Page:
Dayton and the illusion of compromise
Published 8:57 am Monday, March 21, 2011
Column: Phil Krinkie, Guest Column
Minnesota Gov. Mark Dayton’s recent signature on two pieces of legislation has yielded praise from the press and cheers from Republican lawmakers. The first of these two bills is one that provides alternative pathways to teacher licensure. This legislation caused a great deal of controversy during the 2010 legislative session; with Democrats in control of both legislative chambers they blocked its final passage.
This year the Republican majorities in the House and Senate wasted little time in passing this reform bill. Gov. Dayton did get some minor compromises, but yielded to approve the final provisions of the legislation despite the objections of the teachers’ union.
The second of these two bills signed by the governor was House File 1, legislation that streamlines the environmental permitting process. The bill’s approval was considered by most to be pro-business and was opposed by some environmental organizations.
Gov. Dayton’s approval of these two pieces of legislation has been heralded by some that he is a great “compromiser.” A few have gone so far as to call Gov. Dayton, “pro-business.” Despite his signing of a couple of bills viewed by Republican lawmakers as “bold” reform action, there is little if anything to truly indicate Dayton is ready or willing to compromise on any significant legislation that the GOP House and Senate send to his desk.
Let’s first consider the reality of these two pieces of “reform” legislation as we contemplate whether Gov. Dayton is truly a “compromiser.”
The first bill touted as a “game changer” will allow highly qualified professionals, without a standard teaching license, to enter the classroom. This legislation is likely to change little or nothing in most classrooms for two reasons. First, school districts still have the final decision on who they will hire. In districts with strong union influence on the local school board, there is likely to be no change. Secondly, the process for alternative teacher licensure is controlled by the State Board of Teaching, whose members are appointed by the governor. After the legislation passed, one suburban school district superintendent said: “I don’t think this bill will have any impact at all.”
The second bill that was praised for being a compromise by Gov. Dayton requires the Department of Natural Resources and the Pollution Control Agency to issue or deny environmental and resource management permits within 150 days of an application. This legislation also provides little substantive change.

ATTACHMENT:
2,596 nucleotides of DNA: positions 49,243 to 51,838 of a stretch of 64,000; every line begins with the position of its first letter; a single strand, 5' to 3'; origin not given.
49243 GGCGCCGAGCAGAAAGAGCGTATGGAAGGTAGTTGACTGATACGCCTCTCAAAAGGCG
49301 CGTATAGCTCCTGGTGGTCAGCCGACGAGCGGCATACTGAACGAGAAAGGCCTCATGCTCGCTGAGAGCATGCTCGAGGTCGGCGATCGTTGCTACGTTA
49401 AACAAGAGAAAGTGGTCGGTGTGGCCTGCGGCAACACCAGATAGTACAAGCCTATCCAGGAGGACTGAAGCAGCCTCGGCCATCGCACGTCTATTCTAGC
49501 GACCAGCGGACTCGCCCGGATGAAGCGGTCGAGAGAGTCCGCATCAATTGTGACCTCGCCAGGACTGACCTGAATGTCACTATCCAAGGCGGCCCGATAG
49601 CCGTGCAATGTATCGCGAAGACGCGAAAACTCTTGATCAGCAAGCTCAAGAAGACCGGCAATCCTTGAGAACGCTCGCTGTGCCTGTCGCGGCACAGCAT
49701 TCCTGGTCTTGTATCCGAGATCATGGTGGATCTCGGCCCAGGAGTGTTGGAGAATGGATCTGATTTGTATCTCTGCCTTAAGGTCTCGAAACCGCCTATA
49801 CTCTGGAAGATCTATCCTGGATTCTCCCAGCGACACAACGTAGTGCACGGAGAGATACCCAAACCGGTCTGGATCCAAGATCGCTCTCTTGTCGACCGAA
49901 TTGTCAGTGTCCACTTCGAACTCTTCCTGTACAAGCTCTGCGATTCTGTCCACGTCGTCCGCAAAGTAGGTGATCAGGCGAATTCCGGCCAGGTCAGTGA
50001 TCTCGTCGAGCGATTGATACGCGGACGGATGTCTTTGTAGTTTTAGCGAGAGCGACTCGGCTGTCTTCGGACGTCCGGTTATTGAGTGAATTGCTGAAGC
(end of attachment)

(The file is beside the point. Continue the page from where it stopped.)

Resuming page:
First, the 150-day clock doesn’t start until the agency considers the application to be complete. Secondly, according to a recent report by the Office of the Legislative Auditor, the PCA issues 93 percent of its permits for private sector projects within the 150-day time frame already. The “pro-business” governor truly moved the goal posts by signing this legislation.
To illustrate where Gov. Dayton is not about to compromise consider the first budget balancing bill that the Legislature passed in February to slice about a billion dollars off the deficit. Upon receipt of the bill, Dayton quickly vetoed the bill and stated his rationale that it would raise property taxes. There was no inkle by Dayton that he wanted to work with the Republican majorities on any amendments to this budget balancing action.
Another sign of Dayton’s entrenched views could be seen at a recent labor union rally in the Capitol rotunda. Before hundreds of chanting union workers Dayton proclaimed that any reform measures like the ones proposed by Wisconsin Gov. Scott Walker would never get past his desk. So much for government reform or innovations that could reduce the state workforce, or seeking budget solutions that might involve a state workforce salary or benefit freeze.
No, Gov. Dayton has not given any indication that there are any real alternatives or reforms acceptable to him, other than double digit government spending growth. His solution to pay for this double-digit spending growth remains the same, confiscating even greater amounts of money from the state’s top wage earners.
In his inaugural speech, Dayton called for teamwork and working together to solve the state’s budget and then defined the No. 1 problem as the rich not paying their fair share. His attack on Minnesota’s job creators was made clear by Dayton with his recent budget proposal, which included a fourth tier for Minnesota’s income tax at 10.95 percent. His proposed top-tier income tax would be the second highest rate in the country, only five-tenths below Hawaii’s 11 percent rate. (Has anyone noticed our weather pattern lately isn’t like Hawaii’s?)
As someone who has had little experience with holding a private sector job, Gov. Dayton finds it easy to attack the job creators as the ones who don’t pay their “fair share.” Dayton must have missed the fact that he pays less in state income taxes as a percentage than someone who has earned income instead of payments from a trust fund.
Dayton’s new top tax rate is expected to bring in another $1.9 billion to propel state spending up by 22 percent over the next two years. Based on his first two months in office it appears Gov. Dayton should more appropriately be called the great confiscator, rather than the great compromiser.
Phil Krinkie, a former eight-term Republican state rep from Lino Lakes who chaired the House Tax Committee for a while, is president of the Taxpayers League of Minnesota. You can contact him at: firstname.lastname@example.org.